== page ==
So, back to the story: I sent an email from some fictitious partner in a white bread part of the country (Orlando, I think) with a really generic vaguely born-again Christian name enclosing a memo supposedly from a subcommittee of the Firm’s Board of Directors to the Managing Partner, with some apologetic language in the transmittal email to me, hoping I would understand and could explain it to my group and that they would not be upset. And my email to the group was similarly asking for their forbearance and understanding and to take this in a positive way if possible. So, then the memo enclosed was announcing a confidential Firm program of instituting random unannounced drug tests, recognizing that the Firm’s drug testing policy addressed only the condition at the time of hiring, and explaining that the subcommittee was recommending that the program would be rolled out on a pilot basis, with the San Francisco office as a guinea pig office, the first to experience it. So far the memo was fairly straight. But then it started to go on by stating that the subcommittee was sensitive to the need to explain this to the SF office, so that they did not feel they were being unfairly singled out on account of — and here it went increasingly off the rails — the reputation of SF as a hotbed of tolerance for flamboyant lifestyles and — here it went crazier and crazier until it expressed every insulting stereotype about SF you could imagine….
What was marvelous was the response. The associates thought it hilarious and were not taken in for a second. The partners were initially silent, but one by one came to my office with pained and distressed reactions — one threatened to sue the firm, another threatened to resign if the policy were not rescinded immediately, most came to me to express their profound discomfort with it all …
So the idea that the firm would be careful the following year was not so far off, and the forgery of an email was in keeping with my dad’s established style. The whole thing seemed ripe with potential. But my dad was emailing me to say that he was disappointed. “Well, the pathetic thing about this one,” he said, “was that, apart from a couple of emails, it did not force them to do anything. Ah, me.”
Rereading this email, I am struck by how wrong my dad’s disappointment is. Writing an email is certainly doing something, not just anything. It is, after all, the extent of my dad’s role in these pranks: he is writing emails in fictitious voices. I say this as someone who has an epistolary problem. Outside of the many emails I write for work, I am also constantly writing to friends in lieu of, I suppose, keeping a diary or talking on the phone.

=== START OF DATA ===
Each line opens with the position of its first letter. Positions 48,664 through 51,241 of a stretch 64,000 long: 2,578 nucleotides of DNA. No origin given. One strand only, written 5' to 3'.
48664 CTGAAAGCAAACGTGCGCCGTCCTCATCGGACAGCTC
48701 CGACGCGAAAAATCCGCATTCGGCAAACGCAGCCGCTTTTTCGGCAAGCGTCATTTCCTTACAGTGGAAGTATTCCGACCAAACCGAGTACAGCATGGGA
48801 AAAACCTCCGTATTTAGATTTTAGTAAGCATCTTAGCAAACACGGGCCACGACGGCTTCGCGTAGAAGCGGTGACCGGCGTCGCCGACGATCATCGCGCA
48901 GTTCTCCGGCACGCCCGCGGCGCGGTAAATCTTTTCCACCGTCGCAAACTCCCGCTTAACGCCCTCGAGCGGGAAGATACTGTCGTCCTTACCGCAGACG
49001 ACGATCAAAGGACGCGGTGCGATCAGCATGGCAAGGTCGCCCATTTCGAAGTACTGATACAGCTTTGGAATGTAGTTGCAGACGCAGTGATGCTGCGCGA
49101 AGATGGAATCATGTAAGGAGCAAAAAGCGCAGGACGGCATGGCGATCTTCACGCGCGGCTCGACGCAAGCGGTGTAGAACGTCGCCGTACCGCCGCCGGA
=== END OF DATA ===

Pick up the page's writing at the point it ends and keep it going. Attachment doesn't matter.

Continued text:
Doesn’t everyone do this? There are portions of Lydia Davis stories that read like my emails, and they probably read like many other people’s emails, too. Like this excerpt from “Cape Cod Diary”: “I was wrong about my neighbors upstairs. He is not the friendly man who once greeted me. He is barely polite.” I won’t embarrass myself by searching through old threads for moments where I have said similarly huffy things about characters in my life, but those moments are there. You will have to trust me.
Some Lydia Davis stories are primarily, obsessively about correspondence, like the two-sentence bit titled “Mother’s Reaction to My Travel Plans” (“Gainesville! It’s too bad your cousin is dead!”), or the story “Varieties of Disturbance,” which is all about miscommunication and hurt feelings. One sentence goes like this: “My mother was worried because she hurt my brother’s feelings when he told her over the phone that he wanted to take some of his vacation time to come help them since my mother had just gotten out of the hospital.” If you take the time to track it, the story is about a phone call about a phone call about a phone call. It’s fitting, perhaps, that the next story in the collection begins with this sentence: “No one is calling me.”
Discussion of what we are talking about when we talk about, um, stuff has become something of an expectation in fiction like this. “Expectation” is the generous word for it. “Annoyance” is another word, maybe. But it really is something, not just anything, to look at your own correspondence, especially when it’s correspondence about other bits of correspondence. There’s something structured and strange about an epistolary maze. Your archives, if you’re doing it right, are a catalog of disturbances, amusements, thoughts that would go otherwise unrecognized. This stuff we’re talking about: it’s lovely. Peculiar, but lovely.